zhangwee # categrial model using R Deep Neural net

Hello!

I generated several DNN model using the "learn R deep Neural net model" component and they worked fine.

I am interested in generating some Categorical DNN models but with more than two categories ( instead of active vs actives as example shows), would very much appreciate your help on this. ( did not find the option for number of category, also, should I pre-define/separate each sets or are there any way to automatically separate them based certain property ( e.g. IC50)?

Many thanks!

--Wei

I generated several DNN model using the "learn R deep Neural net model" component and they worked fine.

I am interested in generating some Categorical DNN models but with more than two categories ( instead of active vs actives as example shows), would very much appreciate your help on this. ( did not find the option for number of category, also, should I pre-define/separate each sets or are there any way to automatically separate them based certain property ( e.g. IC50)?

Many thanks!

--Wei

Craig (Accelrys)An answer courtesy of our Machine Learning expert in development:

"Our DNN learner, like pretty much all our learners other than PCA, is a *supervised* method. So it won't tell you what the categories *should* be based on something like raw IC50 data. However, if you tell it what the categories are for the input training data, there's nothing special you need to do for the non-binary case. Just feed in the data as you would for a binary problem, being sure that TypeOfPropertyToLearn is set to Categorical.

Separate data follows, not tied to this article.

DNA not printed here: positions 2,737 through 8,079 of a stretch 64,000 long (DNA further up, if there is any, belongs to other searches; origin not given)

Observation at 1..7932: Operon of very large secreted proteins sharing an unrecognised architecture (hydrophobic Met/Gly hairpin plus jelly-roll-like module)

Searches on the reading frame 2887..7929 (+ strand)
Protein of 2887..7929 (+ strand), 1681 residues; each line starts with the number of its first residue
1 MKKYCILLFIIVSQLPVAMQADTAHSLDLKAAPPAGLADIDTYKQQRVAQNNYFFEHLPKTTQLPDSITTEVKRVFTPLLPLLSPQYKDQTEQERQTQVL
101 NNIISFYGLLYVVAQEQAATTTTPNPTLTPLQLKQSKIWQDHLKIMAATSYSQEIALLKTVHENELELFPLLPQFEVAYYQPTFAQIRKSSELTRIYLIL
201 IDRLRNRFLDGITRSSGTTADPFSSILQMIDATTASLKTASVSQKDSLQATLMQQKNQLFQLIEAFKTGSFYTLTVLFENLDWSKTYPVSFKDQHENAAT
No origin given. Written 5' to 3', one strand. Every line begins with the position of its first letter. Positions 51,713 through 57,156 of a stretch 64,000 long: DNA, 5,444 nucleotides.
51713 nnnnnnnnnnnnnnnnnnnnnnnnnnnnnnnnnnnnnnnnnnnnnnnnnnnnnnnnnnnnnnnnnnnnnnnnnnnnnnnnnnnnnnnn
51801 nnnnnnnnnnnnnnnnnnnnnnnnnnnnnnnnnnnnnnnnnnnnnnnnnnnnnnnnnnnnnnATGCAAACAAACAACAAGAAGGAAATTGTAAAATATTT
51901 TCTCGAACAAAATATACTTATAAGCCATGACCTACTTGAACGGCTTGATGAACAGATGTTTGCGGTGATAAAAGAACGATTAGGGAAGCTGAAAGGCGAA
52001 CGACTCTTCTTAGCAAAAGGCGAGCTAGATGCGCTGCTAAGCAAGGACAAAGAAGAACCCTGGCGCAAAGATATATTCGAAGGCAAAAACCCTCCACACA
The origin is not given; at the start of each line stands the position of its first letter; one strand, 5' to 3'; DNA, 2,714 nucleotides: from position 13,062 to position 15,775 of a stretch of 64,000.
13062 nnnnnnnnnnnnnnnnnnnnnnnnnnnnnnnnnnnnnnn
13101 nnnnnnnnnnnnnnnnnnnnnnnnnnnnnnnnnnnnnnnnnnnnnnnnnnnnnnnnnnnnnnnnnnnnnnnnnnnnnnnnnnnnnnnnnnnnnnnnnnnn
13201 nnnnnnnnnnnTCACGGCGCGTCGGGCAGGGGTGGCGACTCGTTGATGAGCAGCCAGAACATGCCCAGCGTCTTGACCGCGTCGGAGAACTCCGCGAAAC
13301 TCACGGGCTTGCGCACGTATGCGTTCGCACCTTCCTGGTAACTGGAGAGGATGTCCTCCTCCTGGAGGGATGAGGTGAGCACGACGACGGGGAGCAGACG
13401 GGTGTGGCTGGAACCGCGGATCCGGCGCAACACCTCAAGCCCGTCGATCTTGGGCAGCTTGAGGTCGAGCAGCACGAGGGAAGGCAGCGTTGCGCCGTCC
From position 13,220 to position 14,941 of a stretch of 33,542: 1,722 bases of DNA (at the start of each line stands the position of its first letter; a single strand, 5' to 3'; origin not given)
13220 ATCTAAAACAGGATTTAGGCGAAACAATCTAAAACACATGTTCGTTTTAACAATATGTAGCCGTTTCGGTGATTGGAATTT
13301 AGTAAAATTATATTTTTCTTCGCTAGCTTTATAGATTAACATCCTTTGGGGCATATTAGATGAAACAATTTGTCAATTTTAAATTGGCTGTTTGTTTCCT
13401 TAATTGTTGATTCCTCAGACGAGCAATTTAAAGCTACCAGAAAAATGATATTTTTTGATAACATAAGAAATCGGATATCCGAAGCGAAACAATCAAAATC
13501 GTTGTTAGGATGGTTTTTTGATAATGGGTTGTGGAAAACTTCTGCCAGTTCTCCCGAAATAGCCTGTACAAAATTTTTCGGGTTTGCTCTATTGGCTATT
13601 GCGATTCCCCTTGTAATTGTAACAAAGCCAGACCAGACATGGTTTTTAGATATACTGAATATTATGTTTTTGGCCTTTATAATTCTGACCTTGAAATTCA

See attached protocol in which the categories are 0, 1, 2, and 3. (Note that with unbalanced data, the model tends to always predict the majority class; the filter is designed to create a more balanced training set. But even so, the model predicts only class 0, 1, or 3 for the training data. But you do get probability predictions out of the model component if you want more nuanced results.)"

Please see attached an example protocol.

LeeHCraig - you might want to have Dana mention in the NN learner component that the method supports multicategory learning. This is very useful, and was previously only available in the Bayesian learner. dana.honeycutt1Just to clarify,

allof the following learners support multi-category (i.e., non-binary) classification models:Learn RP Tree ModelLearn RP Forest Model

Learn R Forest Model

Learn R Deep Neural Net Model

Learn R Linear Discriminant Model

Learn R Logistic Regression Model

Learn R Mixture Discriminant Model

Learn R Neural Net Model

Learn R Support Vector Machine Model

Learn R XGBoost Model

In the Bayesian case (

Learn CategoriesandLearn Molecular Categories), the multi-category situation is treated internally as a collection of "1-versus-rest" binary models.LeeH(How did I not know that?)

Dana - in that case you should make that clear in all of the help descriptions for those learners...

Do all of them support multiple class arrays in the learned property?

dana.honeycutt1Among the multi-category learners, the Bayesian one is the outlier in that it models multiple independent binary categories. For any given item, you specify the categories the item belongs to in an array. But you can also model the case described below by having the array be single-valued. (E.g., see the

Learn Iris Typesexample protocol.)The other learners by contrast model a single categorical response property which may have multiple mutually exclusive values -- e.g., "mouse", "rat", "dog", "human" as values for a Species property. (Since multi-class support is the rule rather than the exception, it didn't occur to me to highlight it. But clearly we should be more explicit in our documentation.)

Jason DeJoannisAttached is a pedagogical example of the Bayesian outlier. A typical record looks like this:: aardvark : 0 : 1 : 1 : 1 : 1 : 0 : 0 : 4 : 0 : 0 : 1 : 1 : hair;milk

generic

animalnameaquaticpredatortoothedbackbonebreathesvenomousfinslegstaildomesticcatsizetypeCategoryProperty